LENGTH: 641 words
SECTION: Issue 835, p37, 1/2p, 1c
HEADLINE: True Hollywood Story: Aimee Mann and Michael Penn
BYLINE: Erik Himmelsbach
TRUE HOLLYWOOD STORY:
AIMEE MANN AND MICHAEL PENN
In which two of L.A.'s best songwriters get dumped by their labels, get married and live happily ever after
If misery truly does love company, Aimee Mann and Michael Penn are the perfect couple. Married since 1998, the pair could tag-team a class called When Bad Things Happen to Good Songwriters.
Mann sits on a sofa nursing a cup of tea to fight a cold, but the vibe inside the couple's comfortably cluttered home in L.A.'s Laurel Canyon is upbeat. Though Penn, 41, and Mann, 39, may share a degree of cynicism toward the record industry, their sarcasm is laced with humor rather than bitterness. They both know that good songs are the best revenge.
And those they have in abundance. Epic has just released Penn's fourth album, MP4 (Days Since a Lost Time Accident), a shining example of his quirky-jerky songwriting -- careening pop melodies stirred up with biting wordplay.
Meanwhile, Mann is putting the finishing touches on her third solo album, Bachelor No. 2. She's added a few songs to the record, which she bought back from Interscope following 1998's Polygram/Universal merger -- her new bosses had had a few suggestions for the album. "They said, 'Go write a bunch more songs and go back in the studio,' "she recalls.
"'Be different,'" Penn interrupts.
"Yeah, 'Be different,' "she says. "'Be another person,' "he adds. "Yeah," Mann continues. "'Could you just go away and be another person, one who sounds more like what we've heard before?'" Instead, she just went away, putting out the record on her own label, SuperEgo, and making it available on Aimeemann.com, as well as in stores.
Despite the serenity of the couple's marriage, Bachelor shows that Mann remains pop's wriest documentarian of love's emotional roller coaster. Thanks to a small but rabid fan base and the critical buzz she's riding from her songs on the Magnolia soundtrack, Mann could become the Ani DiFranco of the Internet -- an online indie superstar. You certainly can't blame her for gloating about this turn of events, but she takes no special satisfaction in comeuppance. "I was just so relieved to not have to stay awake at night trying to figure out how to work within a system that's impossible to work with," she says.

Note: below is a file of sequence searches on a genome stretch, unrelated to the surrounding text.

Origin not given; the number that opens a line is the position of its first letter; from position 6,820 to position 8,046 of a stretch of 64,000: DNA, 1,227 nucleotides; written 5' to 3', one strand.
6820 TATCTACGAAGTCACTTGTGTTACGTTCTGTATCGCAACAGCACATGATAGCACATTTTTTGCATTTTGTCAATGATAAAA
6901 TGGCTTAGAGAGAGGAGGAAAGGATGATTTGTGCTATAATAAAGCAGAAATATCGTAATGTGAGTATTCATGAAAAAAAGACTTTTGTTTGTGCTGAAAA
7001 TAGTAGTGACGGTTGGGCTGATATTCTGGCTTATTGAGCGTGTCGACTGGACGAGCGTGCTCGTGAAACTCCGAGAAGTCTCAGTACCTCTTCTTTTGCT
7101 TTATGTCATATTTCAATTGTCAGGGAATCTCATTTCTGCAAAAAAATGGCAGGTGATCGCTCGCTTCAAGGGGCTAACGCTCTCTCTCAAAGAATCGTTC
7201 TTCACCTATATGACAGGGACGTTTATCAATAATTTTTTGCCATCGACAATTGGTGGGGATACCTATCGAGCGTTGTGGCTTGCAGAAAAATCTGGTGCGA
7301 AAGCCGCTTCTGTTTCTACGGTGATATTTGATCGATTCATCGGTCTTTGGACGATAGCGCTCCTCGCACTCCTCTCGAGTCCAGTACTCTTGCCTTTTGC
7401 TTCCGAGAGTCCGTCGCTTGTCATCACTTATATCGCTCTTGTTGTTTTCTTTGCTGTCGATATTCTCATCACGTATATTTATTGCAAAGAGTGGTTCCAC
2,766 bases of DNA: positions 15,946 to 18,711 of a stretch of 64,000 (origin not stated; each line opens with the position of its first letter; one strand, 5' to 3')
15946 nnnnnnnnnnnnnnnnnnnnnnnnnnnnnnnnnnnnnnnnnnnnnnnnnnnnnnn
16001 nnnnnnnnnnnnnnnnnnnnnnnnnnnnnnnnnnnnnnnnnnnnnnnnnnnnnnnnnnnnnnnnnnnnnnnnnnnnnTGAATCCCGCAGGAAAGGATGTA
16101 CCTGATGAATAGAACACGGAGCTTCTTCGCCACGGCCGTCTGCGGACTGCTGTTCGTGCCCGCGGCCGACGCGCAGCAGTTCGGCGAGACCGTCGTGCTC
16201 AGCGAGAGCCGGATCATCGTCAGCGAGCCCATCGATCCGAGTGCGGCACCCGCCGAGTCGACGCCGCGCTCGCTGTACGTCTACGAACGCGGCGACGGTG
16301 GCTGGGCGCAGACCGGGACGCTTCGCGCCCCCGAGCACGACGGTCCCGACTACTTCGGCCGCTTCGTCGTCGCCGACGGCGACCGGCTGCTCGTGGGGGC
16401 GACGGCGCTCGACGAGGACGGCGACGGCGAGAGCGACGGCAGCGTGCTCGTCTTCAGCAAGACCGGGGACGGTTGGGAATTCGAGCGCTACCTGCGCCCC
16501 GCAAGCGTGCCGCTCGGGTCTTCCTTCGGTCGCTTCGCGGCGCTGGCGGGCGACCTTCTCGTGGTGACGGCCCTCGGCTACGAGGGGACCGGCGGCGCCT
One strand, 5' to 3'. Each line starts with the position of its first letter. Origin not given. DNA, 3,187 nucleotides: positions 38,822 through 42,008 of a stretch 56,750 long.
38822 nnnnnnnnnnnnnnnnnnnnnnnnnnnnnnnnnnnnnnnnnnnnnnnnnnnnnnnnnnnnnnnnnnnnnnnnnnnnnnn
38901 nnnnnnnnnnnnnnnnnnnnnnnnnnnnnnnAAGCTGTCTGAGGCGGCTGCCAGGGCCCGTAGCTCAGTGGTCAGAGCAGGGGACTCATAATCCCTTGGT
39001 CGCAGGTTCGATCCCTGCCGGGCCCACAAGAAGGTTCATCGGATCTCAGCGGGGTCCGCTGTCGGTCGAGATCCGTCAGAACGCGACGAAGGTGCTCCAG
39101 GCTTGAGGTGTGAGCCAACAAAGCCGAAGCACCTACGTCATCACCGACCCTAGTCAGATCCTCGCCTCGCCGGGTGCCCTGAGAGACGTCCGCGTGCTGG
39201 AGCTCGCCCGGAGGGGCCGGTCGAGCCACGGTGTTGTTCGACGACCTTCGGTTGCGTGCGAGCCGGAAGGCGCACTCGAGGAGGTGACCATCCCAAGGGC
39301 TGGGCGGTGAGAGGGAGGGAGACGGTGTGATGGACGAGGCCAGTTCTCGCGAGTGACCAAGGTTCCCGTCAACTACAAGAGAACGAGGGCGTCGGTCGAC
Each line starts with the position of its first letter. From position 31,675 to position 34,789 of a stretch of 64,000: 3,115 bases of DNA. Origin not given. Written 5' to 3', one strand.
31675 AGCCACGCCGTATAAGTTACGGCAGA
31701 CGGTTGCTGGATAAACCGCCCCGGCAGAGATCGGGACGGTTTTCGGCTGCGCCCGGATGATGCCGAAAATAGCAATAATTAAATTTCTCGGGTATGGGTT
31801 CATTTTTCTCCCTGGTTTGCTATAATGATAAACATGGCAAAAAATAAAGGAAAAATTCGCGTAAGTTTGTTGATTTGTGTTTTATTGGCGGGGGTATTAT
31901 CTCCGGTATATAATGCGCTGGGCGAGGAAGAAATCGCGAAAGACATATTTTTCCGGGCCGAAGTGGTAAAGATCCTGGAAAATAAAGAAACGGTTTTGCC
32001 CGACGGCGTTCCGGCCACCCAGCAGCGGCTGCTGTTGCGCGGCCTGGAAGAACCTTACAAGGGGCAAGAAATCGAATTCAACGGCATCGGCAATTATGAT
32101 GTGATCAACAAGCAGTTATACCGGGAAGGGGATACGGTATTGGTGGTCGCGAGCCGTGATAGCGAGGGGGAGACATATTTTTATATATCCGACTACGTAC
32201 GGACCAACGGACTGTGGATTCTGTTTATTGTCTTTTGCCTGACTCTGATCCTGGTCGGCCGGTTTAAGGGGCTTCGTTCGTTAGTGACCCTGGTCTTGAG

Both Mann and Penn learned the business the hard way. Mann arrived on the scene in 1984 as the voice of Boston's 'Til Tuesday; she was an icy, poufy-haired MTV pop queen in the video for the haunting ballad "Voices Carry." 'Til Tuesday recorded three albums before Mann went solo with 1993's Whatever. Before the follow-up, I'm With Stupid, was released, her label, Imago, went belly up. She was orphaned until Geffen issued Stupid without fanfare in 1995.
Penn, meanwhile, emerged from the shadow of his brother Sean in 1989. His debut, March, featuring the pure pop hit "No Myth," established him as an Elvis Costello-school songwriter. His second album, Free for All, flopped, and he sat in limbo for four years, unable to record for his label, RCA, or anyone else before landing at Epic in 1997. "I still stick pins in [the RCA mascot] Nipper," Penn jokes.
Mann and Penn have managed to recharge their creative batteries outside the corporate box, playing casual, spirited shows at the L.A. club Largo every Tuesday night for the past several months. "It's very, very loose, and it's such a forgiving crowd," says the ordinarily stage-shy Penn. "They know that they're there to experience it with you, and it really lends itself to some magical moments."
The couple have had such a good time, they're taking their loose-limbed Largo show on a brief nine-city tour. "Largo is the heart and soul of why we keep doing what we're doing," Mann says. "That's what it's all about. You play for an audience who cares. End of story."
PHOTO (COLOR): The little team that could: Penn and Mann in their L.A. home in July